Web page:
One of a quite annoying problems linked to the fact that the metamodel is written in NQP is that there is no easy way to throw a specialized Raku exception object from metamodel code. For this reason most of the error reporting utilizes plain nqp::die("Some error message") approach. Apparently, for Raku code exceptions thrown this way appear as featureless X::AdHoc instances.

There is a way though to let metamodel throw a specific Raku exception. It is implemented by setting P6EX compiler symbol which is bound to a hash where keys are full exception names and the values are code stubs which actually produce and throw corresponding exceptions. See src/core.c/Exception.pm6 for the implementation details.

A typical use of the symbol in MOP code would then look something like this (copied from SubsetHOW.pm6:

my %ex := nqp::gethllsym('Raku', 'P6EX');
if nqp::existskey(%ex, 'X::NYI') {
    %ex{'X::NYI'}('Subsets of native types');
else {
    nqp::die("Subsets of native types NYI");

The problems I see here are:

  • too much of boilerplate for both declaring an exception and using it
  • exception declaration has to be done kind of twice: with the class and with a P6EX hash entry
  • a user of the exception code stub must remember the order of parameters which, most likely, will be used as named arguments for exception constructor

I decided to take another approach. Rakudo implementation of metamodel has Perl6::Metamode::Configuration class which is never gets instantiated and used as a namespace to hold a few global configuration parameters. For example, it allows to register standard classes like Perl6::Metamodel::Configuration.stash_type(), .submethod_type(), etc.

My solution provides a way for Raku code to register the standard exception package X, and a method to lookup an exception class in the package and throw an instance of it. If either the X package is not registered, or the exception class cannot be located, then the method falls back to nqp::die with a plain text message provided by the caller. The method is called throw_or_die and it’s typical use looks like this snippet from Perl6::Metamodel::Nominalizable:

    "Can't find requested wrappee on "
        ~ ": reached a nominal type "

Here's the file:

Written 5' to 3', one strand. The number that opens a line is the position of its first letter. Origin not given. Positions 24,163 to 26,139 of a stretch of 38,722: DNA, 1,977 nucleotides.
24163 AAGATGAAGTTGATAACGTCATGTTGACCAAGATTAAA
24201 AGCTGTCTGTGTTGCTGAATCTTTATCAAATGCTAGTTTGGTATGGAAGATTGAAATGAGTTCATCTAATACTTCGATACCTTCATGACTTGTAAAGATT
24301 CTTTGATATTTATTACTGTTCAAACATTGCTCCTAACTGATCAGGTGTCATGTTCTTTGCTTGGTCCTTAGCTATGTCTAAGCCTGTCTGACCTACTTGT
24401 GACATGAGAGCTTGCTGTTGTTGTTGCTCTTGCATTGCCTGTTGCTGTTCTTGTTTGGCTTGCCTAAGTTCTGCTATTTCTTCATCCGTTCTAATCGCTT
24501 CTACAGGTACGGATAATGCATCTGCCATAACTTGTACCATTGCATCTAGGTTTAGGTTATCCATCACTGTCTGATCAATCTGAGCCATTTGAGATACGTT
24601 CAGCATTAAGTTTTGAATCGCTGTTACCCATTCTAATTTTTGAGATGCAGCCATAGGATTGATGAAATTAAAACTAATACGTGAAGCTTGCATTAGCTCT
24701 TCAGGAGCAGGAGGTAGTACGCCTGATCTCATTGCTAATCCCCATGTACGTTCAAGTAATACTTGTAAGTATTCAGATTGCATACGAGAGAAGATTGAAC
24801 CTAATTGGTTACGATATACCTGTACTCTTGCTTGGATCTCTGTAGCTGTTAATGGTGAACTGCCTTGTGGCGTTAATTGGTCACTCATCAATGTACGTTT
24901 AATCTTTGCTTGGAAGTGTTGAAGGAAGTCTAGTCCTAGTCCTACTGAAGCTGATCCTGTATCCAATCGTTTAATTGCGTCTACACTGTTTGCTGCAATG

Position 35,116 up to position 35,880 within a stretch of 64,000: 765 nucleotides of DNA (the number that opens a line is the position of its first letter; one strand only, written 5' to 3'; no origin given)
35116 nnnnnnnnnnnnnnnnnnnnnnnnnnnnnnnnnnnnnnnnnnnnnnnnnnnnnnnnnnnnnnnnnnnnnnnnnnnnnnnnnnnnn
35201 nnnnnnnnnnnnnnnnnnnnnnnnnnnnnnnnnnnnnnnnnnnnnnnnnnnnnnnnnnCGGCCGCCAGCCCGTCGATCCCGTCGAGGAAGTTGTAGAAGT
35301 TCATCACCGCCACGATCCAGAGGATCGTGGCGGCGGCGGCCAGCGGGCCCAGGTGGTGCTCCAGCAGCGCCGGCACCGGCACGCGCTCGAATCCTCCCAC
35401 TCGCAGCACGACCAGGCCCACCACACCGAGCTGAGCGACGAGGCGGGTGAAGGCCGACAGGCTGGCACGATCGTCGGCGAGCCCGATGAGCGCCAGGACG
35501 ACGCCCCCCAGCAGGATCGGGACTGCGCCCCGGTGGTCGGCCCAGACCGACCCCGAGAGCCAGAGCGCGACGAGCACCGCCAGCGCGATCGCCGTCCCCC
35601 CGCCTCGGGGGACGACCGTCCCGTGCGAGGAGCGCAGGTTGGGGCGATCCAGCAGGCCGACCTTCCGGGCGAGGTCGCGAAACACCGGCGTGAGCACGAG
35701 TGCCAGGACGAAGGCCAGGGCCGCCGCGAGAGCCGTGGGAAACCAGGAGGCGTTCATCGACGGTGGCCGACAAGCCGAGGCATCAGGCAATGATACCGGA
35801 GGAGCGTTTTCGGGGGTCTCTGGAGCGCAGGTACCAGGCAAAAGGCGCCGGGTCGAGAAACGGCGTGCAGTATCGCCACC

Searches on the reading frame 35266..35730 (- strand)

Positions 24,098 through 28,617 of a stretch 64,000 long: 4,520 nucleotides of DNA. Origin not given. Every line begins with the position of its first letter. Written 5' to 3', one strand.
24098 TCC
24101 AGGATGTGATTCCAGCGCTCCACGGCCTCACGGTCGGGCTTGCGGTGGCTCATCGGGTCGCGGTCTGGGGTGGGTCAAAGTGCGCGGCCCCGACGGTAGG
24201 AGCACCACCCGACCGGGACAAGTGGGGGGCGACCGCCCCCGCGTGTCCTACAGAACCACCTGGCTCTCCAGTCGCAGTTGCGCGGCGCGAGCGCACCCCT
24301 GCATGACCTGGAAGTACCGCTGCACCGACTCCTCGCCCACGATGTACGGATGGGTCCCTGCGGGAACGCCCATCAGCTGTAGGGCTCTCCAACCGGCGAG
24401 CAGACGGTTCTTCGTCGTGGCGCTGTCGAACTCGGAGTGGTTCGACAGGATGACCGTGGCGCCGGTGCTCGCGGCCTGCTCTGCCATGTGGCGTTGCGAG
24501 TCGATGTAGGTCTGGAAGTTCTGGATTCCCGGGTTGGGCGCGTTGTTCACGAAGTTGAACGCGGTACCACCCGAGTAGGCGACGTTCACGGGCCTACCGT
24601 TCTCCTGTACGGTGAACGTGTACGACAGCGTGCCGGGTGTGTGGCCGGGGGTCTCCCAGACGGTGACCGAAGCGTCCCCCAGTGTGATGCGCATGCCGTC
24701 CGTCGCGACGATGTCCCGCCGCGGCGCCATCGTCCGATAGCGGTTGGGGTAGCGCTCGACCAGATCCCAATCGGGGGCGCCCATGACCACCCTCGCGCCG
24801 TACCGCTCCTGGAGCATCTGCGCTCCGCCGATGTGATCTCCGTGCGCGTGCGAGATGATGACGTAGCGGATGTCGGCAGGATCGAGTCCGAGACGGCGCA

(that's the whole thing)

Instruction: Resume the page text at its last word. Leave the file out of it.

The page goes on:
~ $my_wrappee.HOW.name($my_wrappee),

So, now if one needs to use a Raku exception in NQP code then the following steps should be taken:

  1. Declare a new exception class in Exception.pm6 under the X namespace.
  2. The Perl6::Metamodel::Configuration.throw_or_die used with full exception name, an error message to be used with nqp::die if the exception class is missing, and with named parameters to be passed over to the exception constructor.

So, basically that’s all. With this method in place, I hope the situation with error reporting by MOP classes will improve noticeably as time goes by.


At this moment I consider my work on coercions and nominalizables done. I mean, apparently there will be bugs to fix. Perhaps some more optimizations. But otherwise I need a break and wish to switch to another task.

In this post I didn’t mention that Metamodel::SubsetHOW got instantiate_generic method and is now ready for something like:

role R[::T] {
    my subset RS of T;
    method foo(RS $v) {...}

No, this doesn’t work yet. To implement generic subsets and their un-generalization we need to do much more, than it worth it in the light of upcoming RakuAST. The problem with this example is that it’s rather easy to be done for the signature binding. But then the outcome of $v ~~ RS in method’s body wold be unpleasantly surprising.

But otherwise I’m happy to have all this work done and see people already starting to use the new semantics.